If you think of wins as +1 point and losses as -1 point, these descriptions may become clearer.

For instance, you could have:

  • both players win in a positive-sum game for a net gain of two,
  • one player win and one player lose in a zero-sum game for a net gain of zero,
  • or both players lose in a negative-sum game for a net loss of two.

Of course, in the real world, you will find greater complexity, more players, and less clear application.

However, these general concepts seem to hold true in practical application.

If the game types of game theory still aren’t clear, don’t worry.

I’ll take a deep dive into zero and positive-sum games (the most common real-world games) in the following sections.

Naval Ravikant on Game Theory and Wealth Creation

Naval Ravikant is the co-founder of AngelList and a prolific technology investor in hundreds of companies including Twitter and Uber.

Some refer to him as The Angel Philosopher because of the deep ideas he shares on Twitter and elsewhere about angel investing and more.

In a particularly striking tweet storm, Ravikant shared several thoughts on building wealth and game theory’s implications for this process.

This tweetstorm struck a nerve with thousands who engaged with his content such that he expanded his tweets into a podcast episode and transcript available here.

You don’t need to listen to Naval’s podcast or read the transcript to find value in this post.

However, I recommend reading it or listening to it if you get a chance.

It’s thought-provoking and particularly relevant if you’re interested in game theory in business.

Ravikant and Zero-Sum Games

Ravikant claims people are in two major pursuits in life: the pursuit (or game) of wealth and the pursuit (or game) of status.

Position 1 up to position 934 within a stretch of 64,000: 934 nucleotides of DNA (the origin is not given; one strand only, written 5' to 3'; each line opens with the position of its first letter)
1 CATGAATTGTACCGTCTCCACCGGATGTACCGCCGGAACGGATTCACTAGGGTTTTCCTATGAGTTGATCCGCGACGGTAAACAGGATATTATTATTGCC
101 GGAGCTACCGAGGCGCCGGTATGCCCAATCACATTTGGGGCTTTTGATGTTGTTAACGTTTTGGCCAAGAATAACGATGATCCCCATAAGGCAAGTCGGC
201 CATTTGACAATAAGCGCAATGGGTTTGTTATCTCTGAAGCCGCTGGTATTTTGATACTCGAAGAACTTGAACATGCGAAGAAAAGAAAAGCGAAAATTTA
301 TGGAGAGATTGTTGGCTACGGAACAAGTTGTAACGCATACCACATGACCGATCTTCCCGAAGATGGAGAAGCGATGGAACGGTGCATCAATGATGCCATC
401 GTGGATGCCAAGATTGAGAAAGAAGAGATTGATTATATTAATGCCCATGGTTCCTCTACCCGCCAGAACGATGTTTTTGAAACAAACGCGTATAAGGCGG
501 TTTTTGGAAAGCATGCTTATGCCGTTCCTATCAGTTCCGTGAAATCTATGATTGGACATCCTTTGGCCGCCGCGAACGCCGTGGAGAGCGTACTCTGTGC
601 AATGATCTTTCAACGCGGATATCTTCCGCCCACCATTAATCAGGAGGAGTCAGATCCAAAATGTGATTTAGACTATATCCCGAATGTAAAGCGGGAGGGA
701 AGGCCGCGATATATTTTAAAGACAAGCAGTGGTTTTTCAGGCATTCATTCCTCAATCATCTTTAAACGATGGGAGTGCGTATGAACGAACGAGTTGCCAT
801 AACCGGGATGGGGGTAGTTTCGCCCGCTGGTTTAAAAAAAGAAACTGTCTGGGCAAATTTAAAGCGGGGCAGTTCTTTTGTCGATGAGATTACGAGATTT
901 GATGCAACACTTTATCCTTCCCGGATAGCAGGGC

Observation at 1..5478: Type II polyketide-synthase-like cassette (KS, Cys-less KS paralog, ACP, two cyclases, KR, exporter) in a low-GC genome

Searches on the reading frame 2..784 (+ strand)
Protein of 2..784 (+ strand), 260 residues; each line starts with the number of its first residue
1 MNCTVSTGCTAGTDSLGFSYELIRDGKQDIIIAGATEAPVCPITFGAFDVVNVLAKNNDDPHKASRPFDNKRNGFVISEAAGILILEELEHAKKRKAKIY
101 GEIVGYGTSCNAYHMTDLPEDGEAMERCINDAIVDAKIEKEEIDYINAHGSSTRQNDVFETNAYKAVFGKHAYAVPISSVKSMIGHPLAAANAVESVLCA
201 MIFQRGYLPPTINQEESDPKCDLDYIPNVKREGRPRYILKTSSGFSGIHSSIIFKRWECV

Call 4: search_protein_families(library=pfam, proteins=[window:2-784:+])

Initially, Ravikant’s use of the word “game” to describe these pursuits surprised me because I thought it downplayed their importance.

However, I now believe he refers to wealth and status pursuits as games to allude to their game theory characteristics.

To understand the implications of wealth and status games, you should know that Ravikant defines status as your rank in the social hierarchy.

He indicates that the pursuit of status is inevitably a zero-sum game according to game theory because whatever is gained by one is lost by or taken from another.

So although you may be able to shuffle the order of your rank in the social hierarchy, your gain will always come at the expense of another’s loss.

Hunter-gatherers lived in zero-sum, status-based societies with leaders and followers, winners and losers, and food for some, not food for all.

Politics and sports are modern examples of these same, zero-sum, status games where someone wins at the expense of another’s loss.

Politics and sports are also good examples of how players often play zero-sum games with a fixed rule-book they cannot change.

For instance, a basketball player can’t change the rules of basketball, especially not during the game.